Research shows carcinogenic pesticides present in French drinking water
Carcinogenic pesticides and endocrine disruptors have been detected in French tap water samples taken by health authorities and further analysed by the NGO Future Generations.
In a report published Wednesday, the NGO – which campaigns against the use of pesticides in agriculture – said it had examined the results of more than 273,000 tap water regulatory health checks carried out in 2019.
Of those, some 8,800 were found to contain carcinogenic, mutagenic, reprotoxic substances (CMRs), or pesticide residues that disrupt the endocrine (hormonal) system. Almost 57 percent were suspected endocrine disruptors, and 38.5 percent were CMRs.
The mass results of health agency lab tests were published online by the government, and Future Generations used a data processing engineer to delve into the 12 million findings.
While the French Health Ministry reports annually on cases where drinking water is below standard, Future Generations said it wanted to look into the nature of the molecules to determine “how worrying” they were.
Among the ten most quantified molecules, seven have been banned since the 2000s, including the herbicides metolachlor and atrazine, and the fungicide oxadixyl.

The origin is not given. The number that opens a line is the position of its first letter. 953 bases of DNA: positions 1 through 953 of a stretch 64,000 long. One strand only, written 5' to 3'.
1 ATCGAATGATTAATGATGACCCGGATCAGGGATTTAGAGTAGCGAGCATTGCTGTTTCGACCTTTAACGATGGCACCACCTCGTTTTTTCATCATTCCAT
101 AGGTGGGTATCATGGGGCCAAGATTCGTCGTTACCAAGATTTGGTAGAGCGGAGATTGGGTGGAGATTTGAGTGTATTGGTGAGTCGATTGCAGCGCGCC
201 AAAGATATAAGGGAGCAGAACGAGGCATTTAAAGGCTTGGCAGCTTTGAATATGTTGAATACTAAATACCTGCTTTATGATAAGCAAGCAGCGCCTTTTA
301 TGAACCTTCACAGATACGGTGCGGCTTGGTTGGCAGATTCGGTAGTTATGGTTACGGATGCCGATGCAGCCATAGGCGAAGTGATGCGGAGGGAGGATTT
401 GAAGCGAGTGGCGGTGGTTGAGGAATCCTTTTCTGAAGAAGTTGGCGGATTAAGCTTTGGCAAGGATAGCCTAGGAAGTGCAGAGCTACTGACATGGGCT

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“We're paying for the mistakes of the past,” says Future Generations president François Veillerette, explaining that it takes time for polluted waters to reach the water tables.
Alarming as the report sounds, Futures Generations does not draw conclusions on the risk to consumers. It says the presence of pesticides is worrying, and is calling on the government to introduce an effective policy to reduce their use.
Standards 'still high'
Drinking water, the most controlled food in France, is made to meet very strict standards, says Maryllis Macé, director of the country's Water Information Centre, which represents water management professionals.
Strict controls on French tap water saw the ministry declare in 2018 that 90.6 percent of the population was “permanently supplied" with water complying with the regulatory quality limits for pesticides.
“Those limits dictate that pesticides must not exceed 0.1 micrograms per litre and per molecule, and 0.5 micrograms for any substance combined,” Macé told AFP.